The title track of Haroula Rose’s new album, Catch the Light, unfolds cinematically, with swirling fingerpicked guitars, shimmering steel guitar, lush strings, and Rose’s tender and expressive vocals. The song, which opens the album, shimmers with a sparkling light refracted through the singer’s explorations of the corners of the human soul; Rose’s eyes linger on the dawning light as it illuminates every corner of a room, every cranny of our soul, and every moment of our days. Rose’s atmospheric songwriting brightens every song on Catch the Light.
Rose’s haunting vocals float over layers of guitar and pedal steel on “Time’s Fool,” an ethereal soundscape that reveals the eternal dialogue between time and love; though we wish for enduring love unaffected by alterations, we are often confronted with our love moving away from us, even when it faces small changes in a relationship.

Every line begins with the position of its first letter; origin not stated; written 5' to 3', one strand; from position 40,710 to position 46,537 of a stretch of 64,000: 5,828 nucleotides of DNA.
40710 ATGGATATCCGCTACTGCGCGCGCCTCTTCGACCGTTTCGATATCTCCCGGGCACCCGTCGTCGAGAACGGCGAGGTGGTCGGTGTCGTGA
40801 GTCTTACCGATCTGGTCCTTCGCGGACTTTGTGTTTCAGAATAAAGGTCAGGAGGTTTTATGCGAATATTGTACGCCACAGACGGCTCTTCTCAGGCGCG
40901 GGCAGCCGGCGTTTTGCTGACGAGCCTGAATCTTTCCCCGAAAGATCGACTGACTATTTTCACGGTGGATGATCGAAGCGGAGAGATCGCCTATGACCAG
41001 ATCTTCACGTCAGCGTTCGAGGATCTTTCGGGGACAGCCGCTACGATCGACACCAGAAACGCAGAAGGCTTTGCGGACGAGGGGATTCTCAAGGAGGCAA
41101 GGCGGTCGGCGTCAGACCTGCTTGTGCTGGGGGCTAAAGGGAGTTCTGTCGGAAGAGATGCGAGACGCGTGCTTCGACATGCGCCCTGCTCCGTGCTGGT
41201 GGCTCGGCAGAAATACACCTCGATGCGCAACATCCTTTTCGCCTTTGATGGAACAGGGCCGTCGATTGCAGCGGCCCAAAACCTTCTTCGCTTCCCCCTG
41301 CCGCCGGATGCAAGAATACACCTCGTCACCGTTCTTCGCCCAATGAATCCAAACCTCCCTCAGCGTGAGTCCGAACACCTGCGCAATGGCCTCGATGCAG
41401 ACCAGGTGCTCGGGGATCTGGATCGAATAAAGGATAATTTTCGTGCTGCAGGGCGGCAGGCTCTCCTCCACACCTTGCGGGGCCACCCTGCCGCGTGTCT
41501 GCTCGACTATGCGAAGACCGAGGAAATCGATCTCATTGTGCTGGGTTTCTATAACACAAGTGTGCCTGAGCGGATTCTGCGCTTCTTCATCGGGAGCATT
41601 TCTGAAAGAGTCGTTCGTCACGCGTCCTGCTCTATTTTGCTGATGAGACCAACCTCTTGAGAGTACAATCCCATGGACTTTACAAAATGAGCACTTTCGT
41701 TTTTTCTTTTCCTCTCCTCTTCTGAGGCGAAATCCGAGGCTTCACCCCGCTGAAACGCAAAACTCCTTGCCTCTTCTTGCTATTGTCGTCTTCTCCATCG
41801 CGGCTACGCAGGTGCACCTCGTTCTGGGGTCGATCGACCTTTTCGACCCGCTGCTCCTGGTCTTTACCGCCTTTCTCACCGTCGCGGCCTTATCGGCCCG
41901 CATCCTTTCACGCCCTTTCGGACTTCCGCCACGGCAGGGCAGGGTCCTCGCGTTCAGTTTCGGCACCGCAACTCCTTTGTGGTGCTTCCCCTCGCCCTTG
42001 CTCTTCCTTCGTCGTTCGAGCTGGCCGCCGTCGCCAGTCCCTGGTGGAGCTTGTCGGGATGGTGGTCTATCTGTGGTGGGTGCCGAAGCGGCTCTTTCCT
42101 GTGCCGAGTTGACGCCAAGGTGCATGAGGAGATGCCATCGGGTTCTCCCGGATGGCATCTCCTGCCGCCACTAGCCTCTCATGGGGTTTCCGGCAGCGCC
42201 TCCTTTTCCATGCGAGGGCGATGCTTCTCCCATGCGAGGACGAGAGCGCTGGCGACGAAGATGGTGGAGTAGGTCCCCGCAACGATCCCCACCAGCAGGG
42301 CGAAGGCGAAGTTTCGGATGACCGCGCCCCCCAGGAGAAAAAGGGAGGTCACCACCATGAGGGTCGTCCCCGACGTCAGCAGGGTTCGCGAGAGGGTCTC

The gently circling fingerpicking that flows below Rose’s vocals on the minor-chord “Summer Storm” evokes the stillness of the eye of a summer storm in which two lovers stand. The swirling chords mimic the struggle between elements of the storm and the desire for freedom in our souls: “What I would give for you to feel free / How you could live and breathe openly / And how your dreams they’d be the ones to find you / Come land for a moment or two.”
Rose covers Chilean artist Victor Jara’s “Luchín,” a buoyant ballad riding along bouncy accordion and cajón that belies the sadness of a child living in turbulent times. The album closes with the elegiac “Break My Own Heart,” a somber reflection on yearning for what might have been and the ways we often “break our own hearts.”
In Catch the Light we glimpse Rose’s brilliant songwriting and her ability to delve into the fraught corners of the human soul. She peels back the corners of the darkness in our lives to reveal the glimmers of light that often shine forth from the shadows.
Catch the Light is out June 17.